Sewing Tips and Tricks to Make It Through Your Summer Intensive

July 7, 2022

When American Ballet Theatre’s April Giangeruso was 14, her mom, a professional seamstress, taught her how to sew the ribbons and elastics on her pointe shoes herself. “I remember in the beginning hating it, but then I started taking pride in the fact that I could do it myself,” says the corps dancer and founder of the dancewear line Chameleon. “It made me feel more independent and empowered.”

Sewing is simply part and parcel of being a dancer, from repairing torn leotard straps to fixing snapped shoe elastics. Yet many young bunheads head off to summer intensives without knowing how to care for and mend their own dancewear. We’ve compiled some expert tips and tricks to help you get the most out of your tights, leos and shoes.

ABT Studio Company dancers Tillie Glatz, Madison Brown, Aleisha Walker, Elisabeth Beyer and Kyra Coco model Chameleon leotards. Photo by Alex Dimattia, Courtesy Giangeruso

Sewing Kit Must-Haves

Keeping a stocked sewing kit in your dance bag is crucial for on-the-go fixes. Boston Ballet wardrobe supervisor Ezra Lovesky recommends keeping sharp sewing needles ranging in length and width, and good, sturdy thread. Gutermann-brand thread is his go-to, but he also keeps HY-MARK on hand for heavier repairs. Giangeruso swears by Bunheads’ needles, which are tough enough for pointe shoes—she pairs them with waxed floss. The last two items in your sewing kit should be a small but sharp pair of scissors and a bottle of clear nail polish.

Tear-Free Tights

“Runs in nylon tights definitely happen,” says Lovesky. “The best thing you can do is to treat them immediately.” Lovesky turns to Fray Check, a liquid sealant available at any fabric store. But any clear nail polish will similarly get the job done. If you like to trim off the toes of your tights, preempt running by using the nail polish to paint just past where you want to make the cut. “Then it will be built in not to fray,” says Lovesky. He notes that polish will darken the nylon slightly upon drying—so when it comes to performances, it’s best to stick to a clean, rip-free pair.

If Giangeruso sees a small hole that hasn’t yet started to run, she darns it together with a few quick stitches. The key is to take the tights off right away—don’t try to sew them on your body. “When it’s on your leg it’s too stretched and will run more, so wait until it’s in a relaxed state,” she says. “Then leave the thread a little bit of slack, so it doesn’t pull once it’s stretched on your body.”

Giangeruso is in arabesque onstage in performance.
April Giangeruso as a Flower Girl in ABT’s Don Quixote. Photo by Gene Schiavone, Courtesy Giangeruso

Long-Lasting Leotards

In Lovesky’s experience, leotard straps often need the most repair. To mend a snapped strap, he relies on the backstitch. (Countless videos are available for reference online, but the basics are to sew a single stitch, and then when you’re coming up with the needle, push through the half point of the stitch you just created, so every stitch grows by half.) “It’s the closest you can get to a sewing machine, and the most secure quick stitch you can do to hold everything together.” He sews the strap back on from the inside of the garment with just one row of back-stitches across. If a leo tears on the seam, Lovesky says any regular sewing stitch (again sewn from the inside) will be fine.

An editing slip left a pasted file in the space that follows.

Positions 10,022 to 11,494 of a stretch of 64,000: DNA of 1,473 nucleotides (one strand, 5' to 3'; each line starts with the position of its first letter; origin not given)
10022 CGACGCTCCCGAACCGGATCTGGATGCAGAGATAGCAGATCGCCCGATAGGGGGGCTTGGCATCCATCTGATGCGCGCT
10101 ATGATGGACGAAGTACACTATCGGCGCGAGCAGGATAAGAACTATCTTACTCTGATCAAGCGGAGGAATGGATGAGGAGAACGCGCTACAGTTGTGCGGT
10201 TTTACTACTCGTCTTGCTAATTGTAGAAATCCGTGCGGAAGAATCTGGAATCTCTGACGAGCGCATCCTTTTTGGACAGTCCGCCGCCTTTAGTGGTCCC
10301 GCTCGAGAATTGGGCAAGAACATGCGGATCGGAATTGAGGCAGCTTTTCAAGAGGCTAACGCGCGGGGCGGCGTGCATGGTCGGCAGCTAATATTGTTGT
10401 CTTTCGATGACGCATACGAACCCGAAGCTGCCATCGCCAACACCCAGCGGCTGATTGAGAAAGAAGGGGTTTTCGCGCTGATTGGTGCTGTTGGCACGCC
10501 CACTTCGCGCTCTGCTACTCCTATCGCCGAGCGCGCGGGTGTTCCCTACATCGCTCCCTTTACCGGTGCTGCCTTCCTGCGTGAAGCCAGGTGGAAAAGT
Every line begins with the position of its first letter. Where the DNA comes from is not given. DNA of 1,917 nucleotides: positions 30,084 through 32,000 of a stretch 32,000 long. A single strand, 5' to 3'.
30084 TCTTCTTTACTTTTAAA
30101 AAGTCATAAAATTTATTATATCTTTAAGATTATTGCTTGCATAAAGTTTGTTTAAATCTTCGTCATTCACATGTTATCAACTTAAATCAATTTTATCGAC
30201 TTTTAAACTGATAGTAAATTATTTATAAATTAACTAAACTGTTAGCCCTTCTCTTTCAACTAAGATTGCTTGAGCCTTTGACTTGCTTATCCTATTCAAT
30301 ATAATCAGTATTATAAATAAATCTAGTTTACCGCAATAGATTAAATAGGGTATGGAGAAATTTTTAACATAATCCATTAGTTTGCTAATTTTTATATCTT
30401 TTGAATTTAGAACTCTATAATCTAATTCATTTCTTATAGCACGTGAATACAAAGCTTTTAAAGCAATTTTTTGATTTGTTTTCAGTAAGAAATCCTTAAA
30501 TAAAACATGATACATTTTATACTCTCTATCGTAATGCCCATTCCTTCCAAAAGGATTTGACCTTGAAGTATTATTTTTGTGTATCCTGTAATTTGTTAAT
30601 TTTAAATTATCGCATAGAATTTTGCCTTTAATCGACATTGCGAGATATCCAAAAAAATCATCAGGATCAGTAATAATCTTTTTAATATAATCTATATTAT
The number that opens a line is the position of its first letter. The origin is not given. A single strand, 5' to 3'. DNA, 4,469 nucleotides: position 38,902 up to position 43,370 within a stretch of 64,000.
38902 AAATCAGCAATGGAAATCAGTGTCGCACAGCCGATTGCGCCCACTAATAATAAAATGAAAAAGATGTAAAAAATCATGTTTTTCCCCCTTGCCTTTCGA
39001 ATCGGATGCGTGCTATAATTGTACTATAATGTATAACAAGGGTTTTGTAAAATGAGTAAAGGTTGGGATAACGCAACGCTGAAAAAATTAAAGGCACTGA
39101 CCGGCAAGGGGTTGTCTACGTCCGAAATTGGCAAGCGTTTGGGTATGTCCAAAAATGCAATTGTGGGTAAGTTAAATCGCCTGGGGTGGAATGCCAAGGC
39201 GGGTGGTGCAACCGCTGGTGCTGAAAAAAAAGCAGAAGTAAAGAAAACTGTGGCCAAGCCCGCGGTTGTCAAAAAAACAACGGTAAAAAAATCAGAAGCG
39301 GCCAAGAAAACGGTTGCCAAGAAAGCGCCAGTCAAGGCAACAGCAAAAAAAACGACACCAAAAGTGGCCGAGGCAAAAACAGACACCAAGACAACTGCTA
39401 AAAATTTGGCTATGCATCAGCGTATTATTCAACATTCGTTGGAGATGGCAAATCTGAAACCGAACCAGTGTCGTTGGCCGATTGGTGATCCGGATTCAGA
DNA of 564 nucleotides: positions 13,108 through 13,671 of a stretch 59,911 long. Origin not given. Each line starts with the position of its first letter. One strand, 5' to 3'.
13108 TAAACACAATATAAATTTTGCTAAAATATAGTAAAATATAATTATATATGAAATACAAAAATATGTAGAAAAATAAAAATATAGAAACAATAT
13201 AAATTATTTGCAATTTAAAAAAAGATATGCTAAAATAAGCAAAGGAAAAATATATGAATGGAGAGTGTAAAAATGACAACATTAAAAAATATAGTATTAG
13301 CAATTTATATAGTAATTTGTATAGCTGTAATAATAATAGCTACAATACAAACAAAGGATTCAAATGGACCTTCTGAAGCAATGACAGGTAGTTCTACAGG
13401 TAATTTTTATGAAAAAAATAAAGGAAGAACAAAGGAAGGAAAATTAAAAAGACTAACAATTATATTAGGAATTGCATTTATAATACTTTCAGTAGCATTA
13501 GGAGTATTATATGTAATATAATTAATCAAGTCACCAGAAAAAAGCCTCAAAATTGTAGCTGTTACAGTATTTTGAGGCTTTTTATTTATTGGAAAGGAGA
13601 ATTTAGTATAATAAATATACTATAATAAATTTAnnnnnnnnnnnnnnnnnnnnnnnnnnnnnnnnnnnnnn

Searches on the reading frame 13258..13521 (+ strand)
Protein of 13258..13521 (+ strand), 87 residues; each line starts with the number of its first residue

Tears on the body of the leotard? “At that point, the only thing you can do is patch it,” says Lovesky. “Sewing it together will add a great deal of tension to the already degraded stretch material and it will just rip again.” He recommends cutting a square of any kind of stretch fabric (perhaps that old leo in the bottom of your drawer that you never wear anymore), stretching it out with your hands to break the fibers, and then securing it to the inside of the garment with a circle of stitches around the tear. “Give it a good tug, and you’ll see if your patch will hold or if you’ll need more stitches,” he adds.

Sharp-Looking Shoes

Shoes are part of a dancer’s instrument, so sewing preferences tend to be deeply personal. Giangeruso swears by a knotting stitch, which she sews into a U-shape around the bottoms and sides of her ribbons and elastics. “I’ve been using it for 15 years and never had a problem,” she says. “It really changed me having to worry about floss coming out.” When repairing elastics on soft shoes in a pinch backstage, Lovesky relies on the trusty backstitch. “Just go front and back and make a little seam and that’ll be pretty secure.”

Lovesky wears a collared shirt, standing in front of a wall filled with thread and racks of clothing. He is looking directly at the camera and softly smiling.
Ezra Lovesky. Photo by Brooke Trisolini, Courtesy Boston Ballet

Caring for Your Dancewear

To really make your dancewear last, Lovesky and Giangeruso recommend running it through a cold-water cycle and then hang-drying it. “The high heat just melts elastic and makes it disintegrate over time,” says Giangeruso. (The only exception, adds Lovesky, is if the dryer you’re using has an air cycle, which doesn’t use any heat.)

Safety Pins…Not So Safe

Yes, sewing takes time—but it’s always better to duck into a corner to mend a torn strap than to use a safety pin. “They’re super-useful when you’re not dancing in them,” says Lovesky. “We joke they’re danger pins; if you’re moving around, they will open up and stab you.”

Daunted by sewing? “Just practice,” advises Giangeruso. “It’s going to get better with time. And it’s definitely an awesome life skill to have as well.”